And thus my teaching career ended. I became too emotionally involved. I wanted to help and knew that there was nothing that I could do. I wanted to tell this kid that there was so much out there for him. He had the brains and the charm to truly do something with his life... and yet, I don't know if he did.

I look at the Diva. Her teachers and I speculate on what she will be one day. I like to believe that the American dream exists and that she will be able to follow her passions and fulfill her dreams.

That is what I wanted for my students. That is what I wanted for those green eyes - a chance to fulfill dreams.

7 comments:

Scotty said...

I have always thought that teachers are very under appreciated..

Leiselb said...

Oh I love this post...you paint a very poignant picture....

The Exception said...

Scotty - I have the greatest respect for them especially having tried it. I can't help but allow my heart to get too involved with some of them. A good teacher I am not.

LeiselB - Thanks - he was quite the kid - it was quite the year and the experience changed my life in so many ways.

Ba Doozie said...

this is how I feel about social work, I don't think I can do this without becoming too attached to kids

'liya said...

Oh wow...

I found my way here from Ruby's blog.

I finished my first year teaching this year and I understand what you're saying .. my students were awesome (they sound like your American students but also a mix of your other students) and I felt like my heart was often getting too involved too. Although I didn't teach overseas (from this post I'm assuming you did), I found it very hard even to just let go of the students I had semester one and then switch to a brand new semester. It really is hard letting go especially when you've had such a good effect on them...

I loved reading this post, it was so beautifully written :) You say your teaching career is over? - I think it's just beginning! Who says a good teacher has to be one who doesn't let his/her heart get involved?! Those are the best teachers I had.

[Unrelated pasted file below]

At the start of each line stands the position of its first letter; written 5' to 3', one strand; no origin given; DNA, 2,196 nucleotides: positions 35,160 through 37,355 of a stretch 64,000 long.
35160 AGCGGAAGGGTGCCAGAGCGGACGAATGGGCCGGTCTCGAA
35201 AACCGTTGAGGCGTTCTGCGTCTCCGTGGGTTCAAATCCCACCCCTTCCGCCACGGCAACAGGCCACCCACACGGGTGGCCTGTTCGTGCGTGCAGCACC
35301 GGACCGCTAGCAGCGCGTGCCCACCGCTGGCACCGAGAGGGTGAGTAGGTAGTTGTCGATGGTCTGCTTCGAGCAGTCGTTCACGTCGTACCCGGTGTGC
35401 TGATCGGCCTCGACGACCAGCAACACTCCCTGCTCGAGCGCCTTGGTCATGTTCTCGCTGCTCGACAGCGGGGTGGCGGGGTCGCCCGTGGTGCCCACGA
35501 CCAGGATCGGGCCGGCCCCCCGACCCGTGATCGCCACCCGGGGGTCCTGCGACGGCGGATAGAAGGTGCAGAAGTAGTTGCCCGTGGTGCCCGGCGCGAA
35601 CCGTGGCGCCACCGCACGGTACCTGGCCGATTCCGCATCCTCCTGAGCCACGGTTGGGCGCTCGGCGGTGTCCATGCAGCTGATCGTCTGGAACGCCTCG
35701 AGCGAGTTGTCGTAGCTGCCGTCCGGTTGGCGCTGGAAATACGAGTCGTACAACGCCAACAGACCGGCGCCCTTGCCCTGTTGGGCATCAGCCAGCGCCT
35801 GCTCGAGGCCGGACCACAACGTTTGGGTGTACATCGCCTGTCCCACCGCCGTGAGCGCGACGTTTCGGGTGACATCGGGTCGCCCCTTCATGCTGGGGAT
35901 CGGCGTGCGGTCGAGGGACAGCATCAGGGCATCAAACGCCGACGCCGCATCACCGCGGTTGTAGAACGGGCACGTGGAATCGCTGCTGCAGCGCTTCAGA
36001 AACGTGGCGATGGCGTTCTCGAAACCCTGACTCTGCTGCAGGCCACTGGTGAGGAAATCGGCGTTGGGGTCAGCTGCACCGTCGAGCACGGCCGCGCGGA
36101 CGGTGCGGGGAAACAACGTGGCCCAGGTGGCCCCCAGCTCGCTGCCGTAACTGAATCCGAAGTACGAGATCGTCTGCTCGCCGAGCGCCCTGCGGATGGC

(sorry for the long comment)

Seven Seas said...

Excellent post. Made me think of all the teachers I had growing up. The ones that stand out the most are the ones who cared for their students. Those are the teachers that inspire their students to excel and make something of their lives. Caring teachers help dreams become reality.

The Exception said...

Doozie - Social work is another profession for which I have the greatest respect. I am all about accountability and responsibility. I think my anger, frustration, and my heart would come to rule my brain. I could be a child advocate but am not sure I could be a social worker. My hat's off to you.

'Liya - Welcome and thanks for stopping by. Ruby is fabulous!

There are many reasons I can not teach little kids, my heart being one of them. I care for all my students but grow attached to others. It is that attachment, as I felt for Matej, that I do not think a teacher should have. I truly would have done a lot to help that kid - all the kids, but especially him, the under dog, the kid that had so much and yet didn't seem to realize all that he had.

The teaching that I have done in the US has been a bit easier because I don't get as emotionally involved (life is more diverse). But I don't think it is ever easy to work with children and then watch them go - you know you have done your best, they have touched your life... and the paths diverge. Rewarding and difficult - bitter sweet.

Drop back by any time!

Seven seas - Caring is important. I think that the best teachers never lose a sense of caring for the kids in their class - an interest in helping them to find their talents and strengthen their weaknesses. It is sad to see teachers when they do not care about the kids. When their focus is on one or two over another one or two. Or sometimes they just burn out. Teachers see so much - I would imagine that they experience heart ache more than we ever really know.